Canucks fans can finally celebrate after a tense summer of anticipation, as franchise cornerstones Elias Pettersson and Quinn Hughes agreed to terms on multi-year deals with the team on October 1st. In this article, we will analyze these contracts through our arbitration analyzer, as well as discuss the outlook of the Vancouver Canucks cap situation for the foreseeable future. We apologize for the delay of this article, as being a full time college student and continuing to develop our general manager databases takes its toll. With that being said, the 2021-22 season projection article will be released on time, prior to the puck drop between the Tampa Bay Lightning and Pittsburgh Penguins on Tuesday night (8/12).
During the 2017 NHL draft, Canucks General Manager Jim Benning shocked the world by selecting the talented Swedish center 5th overall, ahead of Gabriel Vilardi and Casey Mittlestadt, who at the time were ranked higher on Bob McKenzie’s Top 100 prospects list ahead of draft day. Hindsight is 20/20, but there is no question that Benning and his team made the right selection. Since his rookie season, Elias Pettersson has been a consistently exceptional AB player for the Canucks, as he registered a +4.48 score in 2018-19, an outstanding +12.81 score in 2019-20, and a +3.28 score during his shortened 2020-21 season. Pettersson finished with the best individual AB score of any Canuck in each of the last two seasons, as well as 2nd best in 2018-19, trailing only Troy Stetcher’s +5.80. Production wise, Elias Pettersson has been a near point-per-game player in his 165 game career to this point (fifty-five games per year on average), as he has sixty-five goals (twenty-one average), eighty-eight assists (twenty-nine average), for 153 points (fifty-one average). There is no doubt Pettersson is one of the games most elite young centermen, and the terms of his contract reflect that in our opinion. The three-year term sets him up beautifully for an eight-year extension at the conclusion, as the $7.35 million AAV for Pettersson, the $6 million AAV for Tyler Myers, the $3.25 million AAV for Tanner Pearson, as well as the $2.65 million AAV for Jason Dickinson, all come off the books following the 2023-24 season. This means the Canucks will have $19.25 million in cap space, plus the amount the cap is projected to increase by 2024-25, which leaves no doubt in our minds that Pettersson could break double digit AAV into his thirties on his next deal. As for the deal he just signed, we determined Pettersson’s closest comparable was Eric Staal, who made $4.5 million on his second contract. Staal’s Career AB of 5.58 through his first three years is only 1.1 off of Pettersson’s +6.86. This is one of the rare cases we actually disagree with the result of our analyzer, as multiple outside events, such as COVID-19, shortened seasons, and Pettersson’s injuries played a more significant role in this number than we like. Under normal circumstances, like how 2021-22 is supposed to be, we think Petterson will be able to live up to the $7.35 million AAV tag and continue to be the best player in the organization for the foreseeable future.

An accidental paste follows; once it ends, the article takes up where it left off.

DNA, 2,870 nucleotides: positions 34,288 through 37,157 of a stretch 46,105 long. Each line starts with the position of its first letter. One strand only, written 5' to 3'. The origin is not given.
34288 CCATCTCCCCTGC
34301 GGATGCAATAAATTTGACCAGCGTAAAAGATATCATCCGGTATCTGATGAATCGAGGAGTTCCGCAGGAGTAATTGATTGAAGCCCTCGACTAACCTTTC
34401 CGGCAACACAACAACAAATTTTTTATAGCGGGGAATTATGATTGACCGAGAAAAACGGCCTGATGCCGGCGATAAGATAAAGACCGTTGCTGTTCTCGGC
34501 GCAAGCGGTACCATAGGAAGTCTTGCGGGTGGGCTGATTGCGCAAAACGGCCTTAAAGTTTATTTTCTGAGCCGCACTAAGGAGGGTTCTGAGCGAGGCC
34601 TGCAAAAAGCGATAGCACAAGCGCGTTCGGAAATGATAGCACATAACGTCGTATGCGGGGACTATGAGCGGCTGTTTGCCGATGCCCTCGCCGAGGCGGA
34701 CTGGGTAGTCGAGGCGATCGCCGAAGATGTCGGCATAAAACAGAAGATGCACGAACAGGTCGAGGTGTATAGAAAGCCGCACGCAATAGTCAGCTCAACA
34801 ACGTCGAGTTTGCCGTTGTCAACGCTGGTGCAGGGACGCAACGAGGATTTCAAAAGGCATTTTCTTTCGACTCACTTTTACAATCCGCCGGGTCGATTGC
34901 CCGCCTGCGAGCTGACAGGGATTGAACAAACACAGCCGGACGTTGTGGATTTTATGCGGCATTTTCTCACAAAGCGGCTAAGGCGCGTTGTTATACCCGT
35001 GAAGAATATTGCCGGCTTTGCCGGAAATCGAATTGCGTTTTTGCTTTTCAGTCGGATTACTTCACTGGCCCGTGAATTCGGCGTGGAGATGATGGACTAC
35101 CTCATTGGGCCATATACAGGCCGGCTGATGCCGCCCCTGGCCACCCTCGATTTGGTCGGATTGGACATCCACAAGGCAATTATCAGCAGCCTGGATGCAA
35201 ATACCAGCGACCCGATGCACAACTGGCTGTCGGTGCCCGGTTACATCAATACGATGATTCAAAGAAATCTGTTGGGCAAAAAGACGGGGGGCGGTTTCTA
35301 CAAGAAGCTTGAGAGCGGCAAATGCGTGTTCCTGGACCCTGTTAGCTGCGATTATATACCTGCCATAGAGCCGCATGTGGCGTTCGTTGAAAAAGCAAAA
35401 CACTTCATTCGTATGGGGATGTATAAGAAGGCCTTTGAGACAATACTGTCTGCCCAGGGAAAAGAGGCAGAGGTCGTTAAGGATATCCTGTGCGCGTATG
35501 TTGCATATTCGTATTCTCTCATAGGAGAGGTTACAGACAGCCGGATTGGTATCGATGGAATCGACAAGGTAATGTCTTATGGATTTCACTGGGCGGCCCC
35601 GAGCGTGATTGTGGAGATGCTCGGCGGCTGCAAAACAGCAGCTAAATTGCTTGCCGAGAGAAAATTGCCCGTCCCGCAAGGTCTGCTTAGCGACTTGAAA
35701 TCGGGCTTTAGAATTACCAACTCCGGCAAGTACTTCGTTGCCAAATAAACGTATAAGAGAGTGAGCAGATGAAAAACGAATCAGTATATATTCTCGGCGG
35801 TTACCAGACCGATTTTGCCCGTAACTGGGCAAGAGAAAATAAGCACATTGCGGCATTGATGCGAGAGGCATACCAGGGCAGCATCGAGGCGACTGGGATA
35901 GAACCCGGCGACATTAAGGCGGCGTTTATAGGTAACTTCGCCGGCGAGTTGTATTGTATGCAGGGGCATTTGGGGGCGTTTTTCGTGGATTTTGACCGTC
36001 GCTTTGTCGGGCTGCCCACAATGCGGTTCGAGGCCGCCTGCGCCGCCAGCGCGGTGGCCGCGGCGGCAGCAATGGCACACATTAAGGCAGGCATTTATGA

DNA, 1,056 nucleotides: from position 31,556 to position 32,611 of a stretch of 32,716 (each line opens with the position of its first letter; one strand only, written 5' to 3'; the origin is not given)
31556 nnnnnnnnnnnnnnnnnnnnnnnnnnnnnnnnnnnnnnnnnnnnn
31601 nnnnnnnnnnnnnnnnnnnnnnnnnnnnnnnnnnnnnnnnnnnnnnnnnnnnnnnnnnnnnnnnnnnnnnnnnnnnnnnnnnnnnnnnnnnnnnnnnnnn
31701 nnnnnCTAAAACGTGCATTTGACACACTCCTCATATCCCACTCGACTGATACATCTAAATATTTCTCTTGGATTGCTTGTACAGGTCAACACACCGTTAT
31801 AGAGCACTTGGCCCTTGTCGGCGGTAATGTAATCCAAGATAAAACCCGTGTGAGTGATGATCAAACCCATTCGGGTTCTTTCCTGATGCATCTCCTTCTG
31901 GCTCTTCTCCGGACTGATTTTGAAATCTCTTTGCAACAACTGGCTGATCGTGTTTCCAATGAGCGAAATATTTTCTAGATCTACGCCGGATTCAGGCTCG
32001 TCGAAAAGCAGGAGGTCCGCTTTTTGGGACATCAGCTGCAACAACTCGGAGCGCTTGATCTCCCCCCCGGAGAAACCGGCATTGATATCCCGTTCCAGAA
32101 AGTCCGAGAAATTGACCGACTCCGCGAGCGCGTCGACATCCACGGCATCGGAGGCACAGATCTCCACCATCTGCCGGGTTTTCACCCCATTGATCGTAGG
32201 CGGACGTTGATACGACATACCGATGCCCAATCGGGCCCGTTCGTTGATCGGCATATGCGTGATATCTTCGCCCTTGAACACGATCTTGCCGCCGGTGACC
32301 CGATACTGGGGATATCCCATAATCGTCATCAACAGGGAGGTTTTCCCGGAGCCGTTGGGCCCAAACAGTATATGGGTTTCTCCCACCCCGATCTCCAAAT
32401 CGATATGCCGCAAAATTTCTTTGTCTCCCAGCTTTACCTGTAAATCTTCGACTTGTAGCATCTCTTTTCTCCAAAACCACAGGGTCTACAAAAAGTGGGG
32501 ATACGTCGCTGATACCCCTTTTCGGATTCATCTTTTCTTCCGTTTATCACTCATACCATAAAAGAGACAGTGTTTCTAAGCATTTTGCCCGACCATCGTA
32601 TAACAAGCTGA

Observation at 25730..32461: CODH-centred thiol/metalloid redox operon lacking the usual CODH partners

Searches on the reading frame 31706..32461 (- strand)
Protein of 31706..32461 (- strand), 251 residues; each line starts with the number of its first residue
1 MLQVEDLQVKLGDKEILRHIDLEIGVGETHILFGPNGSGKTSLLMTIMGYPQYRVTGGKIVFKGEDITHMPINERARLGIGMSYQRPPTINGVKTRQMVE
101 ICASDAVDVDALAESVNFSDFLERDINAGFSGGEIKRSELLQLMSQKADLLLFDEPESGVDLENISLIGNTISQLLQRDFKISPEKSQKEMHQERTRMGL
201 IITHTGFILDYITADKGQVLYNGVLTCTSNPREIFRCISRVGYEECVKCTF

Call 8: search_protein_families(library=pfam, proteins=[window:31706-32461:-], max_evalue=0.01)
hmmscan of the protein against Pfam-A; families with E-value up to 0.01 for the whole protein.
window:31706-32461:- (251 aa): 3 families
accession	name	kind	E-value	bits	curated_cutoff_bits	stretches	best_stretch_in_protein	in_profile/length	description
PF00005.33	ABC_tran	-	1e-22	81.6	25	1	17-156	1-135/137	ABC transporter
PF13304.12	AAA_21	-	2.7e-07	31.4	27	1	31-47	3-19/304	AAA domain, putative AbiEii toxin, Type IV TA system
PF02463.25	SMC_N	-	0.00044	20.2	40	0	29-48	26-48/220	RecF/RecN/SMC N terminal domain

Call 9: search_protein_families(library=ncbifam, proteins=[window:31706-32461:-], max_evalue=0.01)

Unlike Pettersson, the selection of Quinn Hughes 7th overall in the 2018 NHL draft was perceived to be one of the best picks of the draft by Benning and his group. Hughes entered NHL for five games in 2018-19 after registering thirty-three points in thirty-two games with the University of Michigan in the same season (five goals plus twenty-eight assists). Since becoming a full time NHL player in 2019-20, Hughes has been a 0.78 PPG player, as he has scored ninety-seven points (eleven goals and eighty-eight assists) in one hundred twenty-nine games. However, Quinn Hughes is the opposite of Elias Pettersson when it comes to AB performance, as he recorded the worst individual AB scores of any Canuck player last season (-13.86), as well as a bottom five score on the team in his rookie year (-5.16). Hughes’ contract of six-years, $7.85 AAV deal is by far the smallest signed by an elite defenseman this summer (Dougie Hamilton (9×7), Seth Jones (9.5×7), Zach Werenski (9.58×6), Cale Makar (9×6), and Miro Heiskanen (8.45×8). When we ran his number through our arbitration analyzer, Quinn Hughes’ closest comparables were P.K. Subban of the New Jersey Devils and Dustin Byfuglien, who is currently an unrestricted-free agent. Both of these players signed short-term second contracts with an AAV south of $3.5 million. However, each got significant raises after those deals, as Byfuglien signed a five-year, $5.2 million AAV deal as his third contract, and Subban signed a nine-year, $9 million AAV deal as his third contract. We believe what the Canucks did in this situation was merge these second and third contracts together, taking the gamble that Quinn will play into his contract by year three like Byfuglien and Subban did after their bridge deals. We will see if it pays off, and we will be intently watching Hughes’ performance this season.
The Vancouver Canucks are going to be one of the most interesting teams in the NHL this season regardless of how good or bad their performance is. Jim Benning appears to be on the hot seat as GM, but his acquisitions of Conor Garland, Oliver-Ekman Larsson, Jason Dickinson, Jaroslav Halak, along with the Hughes and Pettersson extensions signal a playoff or bust attitude for the club. The Canucks will play their first game of the season against Connor McDavid and the Edmonton Oilers on October 13th. We will certainly be watching and can’t wait for what feels like the longest offseason in all of sports to finally conclude in just under a week. Much more to come.